Under the National Operation Center’s Media Monitoring Initiative (MMI), the Department of Homeland Security now has the right to track personal identifiable information (PII) of:
Journalists, news anchors, reporters or anyone who uses ‘traditional and/or social media in real time to keep their audience situationally aware and informed.
The PDF from DHS lays out instances when the government can access PII:
1) U.S. and foreign individuals in extreme situations involving potential life or death circumstances; 2) senior U.S. and foreign government officials who make public statements or provide public updates; 3) U.S. and foreign government spokespersons who make public statements or provide public updates; 4) U.S. and foreign private sector officials and spokespersons who make public statements or provide public updates; 5) names of anchors, newscasters, or on-scene reporters who are known or identified as reporters in their post or article or who use traditional and/or social media in real time to keep their audience situationally aware and informed; 6) current and former public officials who are victims of incidents or activities related to Homeland Security; and 7) terrorists, drug cartel leaders, or other persons known to have been involved in major crimes of Homeland Security interest.
As if this wasn’t enough, the United States government can (and has been since 2010) share any information it obtains through MMI with the private sector and other third-party entities. In an article form RT.com, they reported:
The website Fast Company reports that the intel collected by the Department of Homeland Security under the NOC Monitoring Initiative has been happening since as early as 2010 and the data is being shared with both private sector businesses and international third parties.
But don’t worry, the government says it will only seize information that was made available for the public—That’s who this new initiative is aimed at. The MMI wants to closely watch persons or entities that make “public statements.”
But this is not what we’re worried about. We’re worried about the government’s right to obtain private information through the information we make publicly available.
This however causes one to wonder, especially with the recent attacks we’ve seen from the state and police on citizen and traditional journalists alike, why has there been so much legislation aimed at the citizen journalist and blogger? The recent wave of attacks from the state (and corporations. Just look at who supports SOPA) has caught the attention of journalist organizations around the U.S.
Additionally, AP’s NewsRight just launched. This is a news registry and licensing service whose intent is to keep track of articles written by its members (Hearst Newspapers, AP and the New York Times). They feel as though this is a good way to maintain the integrity of the news and make sure the resources put into each story are properly returned through well… money. It makes sense because the news industry is being strained and they need a way to bring in revenue before the profession falls any further.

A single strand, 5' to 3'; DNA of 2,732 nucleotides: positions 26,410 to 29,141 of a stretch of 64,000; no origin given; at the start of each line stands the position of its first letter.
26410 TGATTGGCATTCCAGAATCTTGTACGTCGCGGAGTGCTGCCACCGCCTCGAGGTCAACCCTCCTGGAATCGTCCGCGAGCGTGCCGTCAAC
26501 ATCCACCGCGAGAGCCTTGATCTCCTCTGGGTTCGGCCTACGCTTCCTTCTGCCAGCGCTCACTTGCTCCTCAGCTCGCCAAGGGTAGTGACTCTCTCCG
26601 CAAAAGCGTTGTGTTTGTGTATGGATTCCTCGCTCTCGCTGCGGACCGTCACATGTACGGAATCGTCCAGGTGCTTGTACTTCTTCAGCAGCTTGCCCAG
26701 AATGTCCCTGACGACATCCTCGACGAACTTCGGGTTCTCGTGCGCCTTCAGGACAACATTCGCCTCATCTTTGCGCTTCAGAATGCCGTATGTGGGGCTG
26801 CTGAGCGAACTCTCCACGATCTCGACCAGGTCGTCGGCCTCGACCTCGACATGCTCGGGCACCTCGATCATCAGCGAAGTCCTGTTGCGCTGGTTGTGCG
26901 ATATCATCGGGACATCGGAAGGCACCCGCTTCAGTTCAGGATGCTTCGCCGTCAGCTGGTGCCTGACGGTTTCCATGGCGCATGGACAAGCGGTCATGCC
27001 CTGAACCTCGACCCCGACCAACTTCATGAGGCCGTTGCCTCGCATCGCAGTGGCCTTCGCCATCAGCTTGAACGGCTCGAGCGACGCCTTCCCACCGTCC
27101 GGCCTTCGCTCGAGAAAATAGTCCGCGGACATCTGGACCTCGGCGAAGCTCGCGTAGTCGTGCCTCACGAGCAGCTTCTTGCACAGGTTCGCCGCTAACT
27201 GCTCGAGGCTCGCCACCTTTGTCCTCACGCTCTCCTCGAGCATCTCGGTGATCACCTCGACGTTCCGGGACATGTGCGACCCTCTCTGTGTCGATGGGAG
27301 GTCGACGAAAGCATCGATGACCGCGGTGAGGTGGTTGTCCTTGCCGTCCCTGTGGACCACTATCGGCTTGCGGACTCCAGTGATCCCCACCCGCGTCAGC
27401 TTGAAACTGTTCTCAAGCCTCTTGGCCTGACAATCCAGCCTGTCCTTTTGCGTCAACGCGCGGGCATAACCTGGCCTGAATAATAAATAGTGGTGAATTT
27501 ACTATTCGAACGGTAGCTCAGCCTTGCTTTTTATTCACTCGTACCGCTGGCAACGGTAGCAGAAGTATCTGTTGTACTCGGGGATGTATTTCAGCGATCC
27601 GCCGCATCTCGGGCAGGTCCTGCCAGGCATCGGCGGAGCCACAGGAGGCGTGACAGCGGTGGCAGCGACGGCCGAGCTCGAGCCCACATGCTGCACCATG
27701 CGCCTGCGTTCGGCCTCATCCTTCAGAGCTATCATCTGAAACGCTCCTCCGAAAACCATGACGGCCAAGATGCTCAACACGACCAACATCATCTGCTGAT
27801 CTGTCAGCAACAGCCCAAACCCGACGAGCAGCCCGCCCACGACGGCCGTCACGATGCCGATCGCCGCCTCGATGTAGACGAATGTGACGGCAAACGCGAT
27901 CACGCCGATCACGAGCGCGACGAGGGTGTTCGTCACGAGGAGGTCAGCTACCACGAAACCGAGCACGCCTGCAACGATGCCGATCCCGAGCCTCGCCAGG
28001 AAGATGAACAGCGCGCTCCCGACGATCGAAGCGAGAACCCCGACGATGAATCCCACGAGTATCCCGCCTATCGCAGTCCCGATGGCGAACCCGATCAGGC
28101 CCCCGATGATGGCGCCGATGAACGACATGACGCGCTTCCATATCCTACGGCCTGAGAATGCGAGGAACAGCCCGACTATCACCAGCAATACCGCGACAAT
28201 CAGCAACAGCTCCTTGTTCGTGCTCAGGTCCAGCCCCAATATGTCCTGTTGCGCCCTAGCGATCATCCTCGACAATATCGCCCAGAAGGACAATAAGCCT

But where NewsRight is wrong is in thinking that the biggest reason they’re falling behind is because of pirating and news aggregation. Yes, this is a concern, but the real reason why traditional media is failing is because they haven’t embraced the Internet, their reporting is subpar and they are beholden to corporate interests.
I don’t trust this new move by AP because I am a blogger and this will make my job much more difficult. And it will potentially eliminate my hobby and some people’s livelihood. The Associated Press is also known to have a certain antagonism towards Internet journalism. For one AP, tried suing Google, but was unsuccessful. Google and AP made a deal in which the details remain unknown to the public.
Furthermore, the new entity is headed by former ABC News head David Westin who I might add is a lawyer. I’m not feeling NewsRight—Not even a little bit.
So anyone who uses the originally written article without the permission of NewsRight will have to pay a fee for aggregating. If they don’t comply, the aggregator may face charges. If SOPA doesn’t pass, I’m sure this will have a big enough effect on the future of real news coverage.
Well, here’s hoping for a company that protects bloggers from the use of their content without proper attribution by traditional media outlets.
It’s obvious what is going on. The traditional media which is now owned and controlled by government and corporate interests are scared of the power that has been given to the average citizen. The Internet is helping to start revolutions and people are now able to find the truth without it being mediated by the government.
*I want to thank Joe Newby of the Spokane Conservative Examiner and RT.com for breaking this story and enlightening me (and you) with information critical to the livelihood of citizen and traditional journalists.